This is a very good question and more information would be needed to answer your question. I strongly recommend that you hire an Atlanta attorney to assist you right away. Good luck.
Yes, very much so. Insurance follows the car unless there is an exclusion, a very specific exclusion (ie: joe smith is specifically excluded on this policy and this policy in no way covers him). I don't know why your adult child was driving your car, but you can be sued for "negligent entrustment". That doesn't mean that you'd ultimately be found liable for a money judgment, but yes, you could be sued.
If the parents name is on the registration for the vehicle being driven by the adult child, they could possibly be sued. I suppose a creative lawyer could also try to figure out another scenario, like parents told the child they had fixed his car, but they hadnt, and that leaves to the crash. In Calif a registered owner who gives consent to another to drive their car, is statutorily liable for certain amounts, and can be liable for more if they were also negligent.
Possibly, depending on detailed facts you didn't give us.
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If suit becomes necessary, the plaintiff's lawyer would name both the adult child driver and you as the owner of the vehicle and of the ins. policy, and in some circumstances, include the insurer as a named defendant as well. So, while they may or may not recover from you personally, the answer to your question is yes, you can be sued. Turn it over to your insurance and let them handle it.
Law Offices of Robert G. Rothstein (Atlanta)
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While it's almost a certainty that a good plaintiff's lawyer will name the parents in any lawsuit related to the child's use of a vehicle, it is not a certainty that the parents will be liable. Georgia, like most jurisdictions, does not impose liability on a parent for an auto accident caused by their child merely based on the relationship of parent and child. A parent would be liable under certain circumstances based on the "Family Purpose Doctrine." The basic theory is that a parent may be liable if he or she makes a family vehicle available to their child (or other immediate family member) who uses the vehicle with the implicit approval of the parent who owns or controls the car.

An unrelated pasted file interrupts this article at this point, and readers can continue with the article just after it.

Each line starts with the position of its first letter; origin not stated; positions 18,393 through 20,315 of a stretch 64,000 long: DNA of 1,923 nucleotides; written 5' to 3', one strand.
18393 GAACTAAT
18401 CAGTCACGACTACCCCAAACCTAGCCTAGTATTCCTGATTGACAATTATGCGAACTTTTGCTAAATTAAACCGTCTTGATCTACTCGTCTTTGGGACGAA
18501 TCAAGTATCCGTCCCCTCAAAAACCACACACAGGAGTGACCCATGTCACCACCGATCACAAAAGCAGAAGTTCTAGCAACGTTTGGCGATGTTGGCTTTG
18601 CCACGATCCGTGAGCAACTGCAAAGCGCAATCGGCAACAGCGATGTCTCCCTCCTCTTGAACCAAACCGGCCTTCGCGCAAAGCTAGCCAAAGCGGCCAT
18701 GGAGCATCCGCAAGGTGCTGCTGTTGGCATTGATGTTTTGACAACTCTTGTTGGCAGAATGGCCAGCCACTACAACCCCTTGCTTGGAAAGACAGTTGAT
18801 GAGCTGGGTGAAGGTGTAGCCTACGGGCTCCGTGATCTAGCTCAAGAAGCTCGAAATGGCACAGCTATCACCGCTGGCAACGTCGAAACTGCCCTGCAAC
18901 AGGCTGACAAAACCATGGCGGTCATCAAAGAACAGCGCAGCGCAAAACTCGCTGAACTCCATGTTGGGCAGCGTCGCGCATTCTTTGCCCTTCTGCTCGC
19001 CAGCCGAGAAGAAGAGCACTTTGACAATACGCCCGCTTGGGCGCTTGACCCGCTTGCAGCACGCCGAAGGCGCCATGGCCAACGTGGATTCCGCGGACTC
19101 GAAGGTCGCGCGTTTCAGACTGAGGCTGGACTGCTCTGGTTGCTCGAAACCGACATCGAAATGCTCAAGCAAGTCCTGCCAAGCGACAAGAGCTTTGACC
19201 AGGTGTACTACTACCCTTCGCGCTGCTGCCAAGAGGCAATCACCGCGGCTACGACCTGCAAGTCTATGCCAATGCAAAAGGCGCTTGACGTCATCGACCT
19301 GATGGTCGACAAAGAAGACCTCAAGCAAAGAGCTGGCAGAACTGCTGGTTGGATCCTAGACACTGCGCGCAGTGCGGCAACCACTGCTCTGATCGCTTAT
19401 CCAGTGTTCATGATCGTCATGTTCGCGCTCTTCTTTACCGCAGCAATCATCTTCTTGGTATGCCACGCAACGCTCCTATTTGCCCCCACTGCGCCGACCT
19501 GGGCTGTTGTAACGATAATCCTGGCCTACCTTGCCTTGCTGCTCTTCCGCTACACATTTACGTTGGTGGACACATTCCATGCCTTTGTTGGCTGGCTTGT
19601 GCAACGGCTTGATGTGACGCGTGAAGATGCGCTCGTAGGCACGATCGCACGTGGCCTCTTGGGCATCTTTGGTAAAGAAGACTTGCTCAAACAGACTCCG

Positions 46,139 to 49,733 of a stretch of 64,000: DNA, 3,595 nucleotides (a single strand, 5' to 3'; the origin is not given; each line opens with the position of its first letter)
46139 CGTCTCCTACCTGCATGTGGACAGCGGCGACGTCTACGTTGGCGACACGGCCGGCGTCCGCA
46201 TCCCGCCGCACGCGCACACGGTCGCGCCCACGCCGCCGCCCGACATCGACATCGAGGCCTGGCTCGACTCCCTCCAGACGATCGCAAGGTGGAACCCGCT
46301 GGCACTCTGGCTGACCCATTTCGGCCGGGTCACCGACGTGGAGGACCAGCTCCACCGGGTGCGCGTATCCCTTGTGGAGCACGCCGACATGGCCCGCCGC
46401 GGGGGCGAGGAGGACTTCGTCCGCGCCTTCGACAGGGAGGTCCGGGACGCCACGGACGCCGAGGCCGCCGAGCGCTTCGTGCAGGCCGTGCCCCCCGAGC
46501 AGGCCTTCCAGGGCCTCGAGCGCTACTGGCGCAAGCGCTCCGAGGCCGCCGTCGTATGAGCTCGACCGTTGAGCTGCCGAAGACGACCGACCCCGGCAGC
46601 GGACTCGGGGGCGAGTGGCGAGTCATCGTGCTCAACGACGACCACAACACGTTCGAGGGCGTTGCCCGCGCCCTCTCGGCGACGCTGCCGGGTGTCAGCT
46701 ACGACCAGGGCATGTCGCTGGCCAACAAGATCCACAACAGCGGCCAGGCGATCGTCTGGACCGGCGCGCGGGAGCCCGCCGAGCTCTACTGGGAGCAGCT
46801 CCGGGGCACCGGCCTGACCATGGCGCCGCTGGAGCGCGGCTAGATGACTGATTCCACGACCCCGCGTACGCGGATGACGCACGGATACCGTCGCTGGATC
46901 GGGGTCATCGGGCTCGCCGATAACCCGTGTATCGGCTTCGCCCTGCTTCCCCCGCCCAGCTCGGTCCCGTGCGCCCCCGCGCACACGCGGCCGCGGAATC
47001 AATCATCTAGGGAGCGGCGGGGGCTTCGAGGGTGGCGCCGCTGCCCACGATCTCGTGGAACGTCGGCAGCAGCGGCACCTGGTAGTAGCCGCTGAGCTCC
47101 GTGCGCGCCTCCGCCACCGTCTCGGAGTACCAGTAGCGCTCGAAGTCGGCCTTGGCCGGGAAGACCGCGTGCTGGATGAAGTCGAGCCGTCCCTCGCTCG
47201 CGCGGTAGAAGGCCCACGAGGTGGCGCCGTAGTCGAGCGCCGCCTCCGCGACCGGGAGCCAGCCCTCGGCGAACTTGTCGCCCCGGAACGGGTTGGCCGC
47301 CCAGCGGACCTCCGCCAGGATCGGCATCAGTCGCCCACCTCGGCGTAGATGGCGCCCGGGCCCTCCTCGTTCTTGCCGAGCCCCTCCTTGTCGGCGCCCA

The injured party would have to establish the following:
- The parent must have ownership or control of the car;
- The car must be provided for use by the child;
- The child must live in the same home though not exclusively;
- Your child must drive the vehicle with your approval or permission.
If all of these elements are established, then a parent may be held liable for their teenager’s auto accident.
There is also the theory of "negligent entrustment" that many have discussed. For a parent to be liable under that theory, they would have to be aware of their child's propensity to drive "irresponsibly" (drunk, fast, aggressive, etc.) before they are held liable.
In short - parental liability is never automatic in cases like this, and is always fact specific and fact intensive. Turn it over to your insurance company and they will handle it. Good luck.